Sunday, 10 May 2009

When deadlines were deadlines

At the moment I am in the chase and capture phase. In an ideal world I would set a deadline for coursework and then anyone who did not meet it would score nought or lose 10% or something but that it is not how it works. Instead I find myself chasing around the school trying to find people who haven't handed some of it in. The reason is that if my results aren't good enough then I might be "supported" in lessons potentially after a while being considered incompetent and asked to leave. The head is under similar pressure to ensure that results are good so that Ofsted don't drop in.

The problem comes from the question "How well should a student do?"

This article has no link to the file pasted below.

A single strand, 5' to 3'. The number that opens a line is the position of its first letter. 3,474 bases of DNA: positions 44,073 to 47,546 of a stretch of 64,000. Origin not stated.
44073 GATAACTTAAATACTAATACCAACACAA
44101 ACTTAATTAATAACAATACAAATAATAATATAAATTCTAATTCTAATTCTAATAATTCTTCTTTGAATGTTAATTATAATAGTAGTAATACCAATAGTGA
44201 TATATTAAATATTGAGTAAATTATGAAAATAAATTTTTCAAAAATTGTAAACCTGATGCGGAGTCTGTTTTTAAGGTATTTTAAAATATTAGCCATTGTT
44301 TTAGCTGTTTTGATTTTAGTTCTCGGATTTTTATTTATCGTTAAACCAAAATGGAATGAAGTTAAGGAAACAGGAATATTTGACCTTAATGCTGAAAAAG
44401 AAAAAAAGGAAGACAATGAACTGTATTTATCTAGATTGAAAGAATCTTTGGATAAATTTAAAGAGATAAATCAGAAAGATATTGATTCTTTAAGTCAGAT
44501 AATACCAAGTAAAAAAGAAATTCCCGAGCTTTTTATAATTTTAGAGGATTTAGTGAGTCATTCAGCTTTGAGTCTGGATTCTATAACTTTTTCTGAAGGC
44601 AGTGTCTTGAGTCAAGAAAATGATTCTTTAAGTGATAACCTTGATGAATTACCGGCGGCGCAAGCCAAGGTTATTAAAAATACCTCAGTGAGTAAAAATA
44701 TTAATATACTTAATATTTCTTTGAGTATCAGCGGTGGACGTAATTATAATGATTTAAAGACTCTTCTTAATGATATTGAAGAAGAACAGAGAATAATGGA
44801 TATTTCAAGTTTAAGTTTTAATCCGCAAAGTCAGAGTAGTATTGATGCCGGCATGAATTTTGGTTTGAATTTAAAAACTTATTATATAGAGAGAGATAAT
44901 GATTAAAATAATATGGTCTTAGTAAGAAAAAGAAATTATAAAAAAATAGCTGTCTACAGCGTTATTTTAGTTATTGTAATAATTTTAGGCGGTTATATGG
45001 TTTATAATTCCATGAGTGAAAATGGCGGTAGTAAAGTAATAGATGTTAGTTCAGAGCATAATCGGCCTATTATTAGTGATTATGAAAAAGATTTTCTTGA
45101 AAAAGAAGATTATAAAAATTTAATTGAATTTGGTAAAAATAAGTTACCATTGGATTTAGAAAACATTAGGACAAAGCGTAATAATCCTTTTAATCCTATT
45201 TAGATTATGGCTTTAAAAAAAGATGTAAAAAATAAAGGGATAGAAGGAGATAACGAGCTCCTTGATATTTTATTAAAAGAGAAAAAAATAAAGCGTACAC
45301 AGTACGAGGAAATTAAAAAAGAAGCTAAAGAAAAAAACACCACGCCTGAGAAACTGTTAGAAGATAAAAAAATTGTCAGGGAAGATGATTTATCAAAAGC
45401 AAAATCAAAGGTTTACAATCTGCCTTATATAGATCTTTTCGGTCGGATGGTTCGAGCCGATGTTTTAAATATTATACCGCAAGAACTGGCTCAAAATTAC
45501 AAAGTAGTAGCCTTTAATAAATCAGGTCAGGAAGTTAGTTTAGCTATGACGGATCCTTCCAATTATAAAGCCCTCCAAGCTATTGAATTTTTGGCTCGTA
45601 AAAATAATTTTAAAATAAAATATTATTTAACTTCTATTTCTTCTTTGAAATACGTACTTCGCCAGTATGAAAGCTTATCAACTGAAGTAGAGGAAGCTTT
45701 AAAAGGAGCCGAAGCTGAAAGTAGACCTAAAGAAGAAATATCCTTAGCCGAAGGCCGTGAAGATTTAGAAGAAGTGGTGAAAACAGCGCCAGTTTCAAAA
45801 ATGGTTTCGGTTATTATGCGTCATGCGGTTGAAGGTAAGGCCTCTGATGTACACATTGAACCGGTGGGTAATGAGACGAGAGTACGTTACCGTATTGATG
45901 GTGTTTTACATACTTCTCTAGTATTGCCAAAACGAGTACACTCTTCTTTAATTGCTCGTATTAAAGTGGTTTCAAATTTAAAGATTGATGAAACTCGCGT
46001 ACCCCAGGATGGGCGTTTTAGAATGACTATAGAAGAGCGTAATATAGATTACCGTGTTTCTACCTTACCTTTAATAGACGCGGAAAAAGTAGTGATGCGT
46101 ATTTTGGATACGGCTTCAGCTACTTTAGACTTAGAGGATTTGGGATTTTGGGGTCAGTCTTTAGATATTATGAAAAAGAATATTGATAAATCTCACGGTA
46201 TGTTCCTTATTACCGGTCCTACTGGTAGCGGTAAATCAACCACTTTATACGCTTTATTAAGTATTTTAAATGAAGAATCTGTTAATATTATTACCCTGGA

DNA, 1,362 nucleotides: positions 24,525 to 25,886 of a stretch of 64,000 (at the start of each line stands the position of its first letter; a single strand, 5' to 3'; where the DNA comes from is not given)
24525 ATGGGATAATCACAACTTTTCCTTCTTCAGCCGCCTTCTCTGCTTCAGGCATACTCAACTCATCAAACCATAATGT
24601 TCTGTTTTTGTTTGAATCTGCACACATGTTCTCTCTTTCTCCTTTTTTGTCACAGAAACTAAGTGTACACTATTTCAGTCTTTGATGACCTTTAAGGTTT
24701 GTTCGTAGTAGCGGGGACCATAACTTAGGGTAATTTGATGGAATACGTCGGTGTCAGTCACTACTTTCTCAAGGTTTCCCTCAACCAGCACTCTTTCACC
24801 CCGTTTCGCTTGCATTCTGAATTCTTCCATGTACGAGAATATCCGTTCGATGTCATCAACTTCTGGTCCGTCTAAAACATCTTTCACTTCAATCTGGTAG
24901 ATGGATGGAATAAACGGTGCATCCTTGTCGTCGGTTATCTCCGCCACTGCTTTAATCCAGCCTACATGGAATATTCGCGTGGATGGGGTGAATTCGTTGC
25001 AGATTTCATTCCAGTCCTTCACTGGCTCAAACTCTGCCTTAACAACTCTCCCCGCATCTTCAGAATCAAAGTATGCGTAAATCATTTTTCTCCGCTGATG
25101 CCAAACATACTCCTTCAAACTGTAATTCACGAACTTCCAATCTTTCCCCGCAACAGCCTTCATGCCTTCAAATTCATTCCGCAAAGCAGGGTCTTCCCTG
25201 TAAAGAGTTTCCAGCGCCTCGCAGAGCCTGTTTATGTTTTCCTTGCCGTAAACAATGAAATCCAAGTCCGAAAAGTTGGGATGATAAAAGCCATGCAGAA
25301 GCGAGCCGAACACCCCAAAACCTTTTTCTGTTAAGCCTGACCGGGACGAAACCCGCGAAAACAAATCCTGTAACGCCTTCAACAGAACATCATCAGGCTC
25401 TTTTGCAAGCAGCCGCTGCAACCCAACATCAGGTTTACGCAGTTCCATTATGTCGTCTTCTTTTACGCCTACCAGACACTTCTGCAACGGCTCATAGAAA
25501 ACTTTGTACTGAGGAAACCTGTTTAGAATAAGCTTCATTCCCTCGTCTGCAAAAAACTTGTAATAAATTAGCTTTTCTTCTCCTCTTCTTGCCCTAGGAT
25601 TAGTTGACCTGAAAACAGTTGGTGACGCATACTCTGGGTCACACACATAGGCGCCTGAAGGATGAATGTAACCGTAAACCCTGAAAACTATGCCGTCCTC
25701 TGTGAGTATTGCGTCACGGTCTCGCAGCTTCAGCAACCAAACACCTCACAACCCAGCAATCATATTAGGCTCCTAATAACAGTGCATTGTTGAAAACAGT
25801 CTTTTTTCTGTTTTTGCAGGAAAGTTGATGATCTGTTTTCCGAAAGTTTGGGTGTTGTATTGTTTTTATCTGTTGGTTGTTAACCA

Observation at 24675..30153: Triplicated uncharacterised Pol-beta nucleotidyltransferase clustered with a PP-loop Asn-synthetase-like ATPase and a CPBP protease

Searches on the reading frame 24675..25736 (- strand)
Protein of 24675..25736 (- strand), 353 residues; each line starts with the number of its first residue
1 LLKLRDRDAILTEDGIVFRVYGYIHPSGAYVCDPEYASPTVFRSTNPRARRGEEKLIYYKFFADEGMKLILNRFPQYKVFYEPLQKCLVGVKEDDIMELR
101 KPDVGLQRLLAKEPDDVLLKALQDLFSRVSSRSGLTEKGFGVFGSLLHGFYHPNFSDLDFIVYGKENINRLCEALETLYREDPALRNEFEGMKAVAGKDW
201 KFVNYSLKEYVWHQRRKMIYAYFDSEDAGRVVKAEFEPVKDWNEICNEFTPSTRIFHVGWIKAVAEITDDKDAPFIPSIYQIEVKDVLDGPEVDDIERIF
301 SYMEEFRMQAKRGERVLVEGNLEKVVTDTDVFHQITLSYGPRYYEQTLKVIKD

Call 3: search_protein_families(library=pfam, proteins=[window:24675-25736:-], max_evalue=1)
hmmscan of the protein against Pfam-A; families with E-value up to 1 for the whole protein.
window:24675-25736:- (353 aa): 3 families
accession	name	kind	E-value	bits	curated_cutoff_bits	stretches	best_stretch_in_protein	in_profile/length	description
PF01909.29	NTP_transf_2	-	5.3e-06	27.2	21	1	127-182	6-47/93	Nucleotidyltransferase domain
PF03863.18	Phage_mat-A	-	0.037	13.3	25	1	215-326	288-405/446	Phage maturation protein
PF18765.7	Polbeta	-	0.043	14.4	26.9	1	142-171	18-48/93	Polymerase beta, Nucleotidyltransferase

Each student is given a target that takes a number of factors into account and this is the GCSE grade they have to reach. They are however wildly inconsistent and inaccurate so sometimes it is easy as the kid is far cleverer than their target and sometimes it is impossible.

It also seems to assume that students are going to logically progress at exactly the same rate and befall no tragedy. Famous examples includes the student who was arrested and spent 4 months on remand before coming back to lessons, the student who had glandular fever for a 6 months and the student who failed to turn up to the exam. I am not sure what I am supposed to do in these cases and I was fortunate that the others in the class made up for them.

So next week I will spend a couple of days chasing students for missing work. Can't we just assume I tried my hardest and students fully deserve whatever grade they got. God knows how they survive out in the big bad world.

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